Financial education

The Simple Way Your Teenager Can Manage Their Money

When I first started teaching J about money, we used cash and envelopes. After a few years, we switched to FamZoo’s prepaid cards and last year when he turned 13, we opened regular checking and savings accounts at our credit union.

J has also been using YNAB for two years now, but I wanted to give an update on the entire process and how easy it can be for your teenager to manage their money.

Real-life money lessons

Jumping into the new year with a no-spend (no-stuff) challenge

I don’t know about you, but the past few months have been really hectic. We’ve been busy with work, school, activities and holidays.

Sometimes when you’re so frazzled, it seems like it will never end. But January is upon us — a chance to start fresh, scale back and go into the new year feeling more calm.

I’ve been circling around the idea of a no-spend month for a few weeks. A no-spend month is a month (or any amount of time) where you don’t spend any money outside of necessities. You still pay your rent or mortgage, car payments, debt payments, utilities, etc. but you cut out the discretionary spending.

When I first mentioned this to J, he was a little confused — a no-spend month where you actually DID spend money didn’t make a lot of sense. (Kids can be very literal.)

I explained that there’s almost no way to not spend ANY money for a month (aside of pre-paying everything I guess, which may be difficult to do), but that the sentiment was really to cut back on all the extra STUFF, which in my mind leads to more stress.

Financial role models

Six Money (and Life) Lessons I Learned from my Dad

Last year my dad passed away.

He was a great guy, an amazing dad and the reason I became so interested in personal finance. (One of my first posts was about important lessons I learned from my parents.)

In honor of him, I’d like to recount some of his philosophies on money and life and how he walked the walk every day.

Lesson 1 – Save some money

My dad was BIG on saving. One of my earliest memories was a coffee can in his roll-top desk where I’d deposit half dollars that his Uncle Walt would give me at church every Sunday.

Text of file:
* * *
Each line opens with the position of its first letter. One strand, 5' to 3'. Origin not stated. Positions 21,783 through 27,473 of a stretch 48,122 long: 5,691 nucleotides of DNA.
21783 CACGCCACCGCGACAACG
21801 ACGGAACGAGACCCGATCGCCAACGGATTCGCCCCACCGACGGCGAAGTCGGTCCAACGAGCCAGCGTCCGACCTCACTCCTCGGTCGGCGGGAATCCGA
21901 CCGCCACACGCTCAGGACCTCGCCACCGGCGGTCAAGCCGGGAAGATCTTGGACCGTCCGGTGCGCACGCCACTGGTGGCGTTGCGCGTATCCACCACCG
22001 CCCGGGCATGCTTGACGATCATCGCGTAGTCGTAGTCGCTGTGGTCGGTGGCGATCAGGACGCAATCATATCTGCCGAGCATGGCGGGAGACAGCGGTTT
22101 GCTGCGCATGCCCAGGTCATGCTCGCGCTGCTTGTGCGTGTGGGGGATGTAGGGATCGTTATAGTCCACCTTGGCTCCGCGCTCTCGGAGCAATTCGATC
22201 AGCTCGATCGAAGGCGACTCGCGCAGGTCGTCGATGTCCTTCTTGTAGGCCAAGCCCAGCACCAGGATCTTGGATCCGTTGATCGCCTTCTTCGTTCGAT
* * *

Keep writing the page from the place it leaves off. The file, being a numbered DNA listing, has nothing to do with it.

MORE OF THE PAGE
In college, he had me open a Roth IRA (they had just come out!) and told me to put money in every month. Even if it wasn’t a lot, that was okay as long as I contributed regularly. In time, when I had more money, I could (and should) contribute more.

You don’t have to spend it all. You’re allowed to keep some of it.

My Dad
Money conversations

3 Great kid-friendly questions about credit and loans

Kids ask great questions, if you’re paying attention. Here are three questions that my 11-year-old asked recently about credit and loans.

What’s the difference between a debit card and a credit card?

One of the earliest conversations to have with kids is the difference between a debit card and a credit card. This is a difficult concept for kids because they often look exactly alike.

A debit card is tied to a checking account (an account at a bank that normally doesn’t earn interest). You can use your debit card to make purchases only up to the amount available in the checking account. If you have $500 in your checking account, you’ll be able to spend up to $500. (Prepaid cards like FamZoo work in a very similar fashion.)

A credit card isn’t tied to a bank account; it’s basically a loan. When you’re approved for a credit card, the credit card company will say you can borrow up to a certain amount of money — this is your credit limit. The amount of credit extended to you is based on your credit history and how likely you are to be able to pay it back. If you check your statement or online account, it will show you the amount of available credit you have left (minus any purchases you’ve made).

Start saving young

Missing the mark with a cash-filled photo album

The other day my son’s karate teacher told a story about a graduation present she received from her grandmother — a photo album filled with $20 bills.

The grandmother had started saving when her granddaughter was born — adding a $20 bill each month until the 200-page photo album was filled. (It would take 17 years and 2 months to fill it and the album would contain $4,000.)

She’s not the only one who has received a gift like this — check out this woman’s story.

There’s no denying that a photo album filled with cash is an extremely thoughtful gift. There’s also a big WOW factor — who wouldn’t want to receive $4,000 in cash?

I think this gift misses the mark in three important ways, though.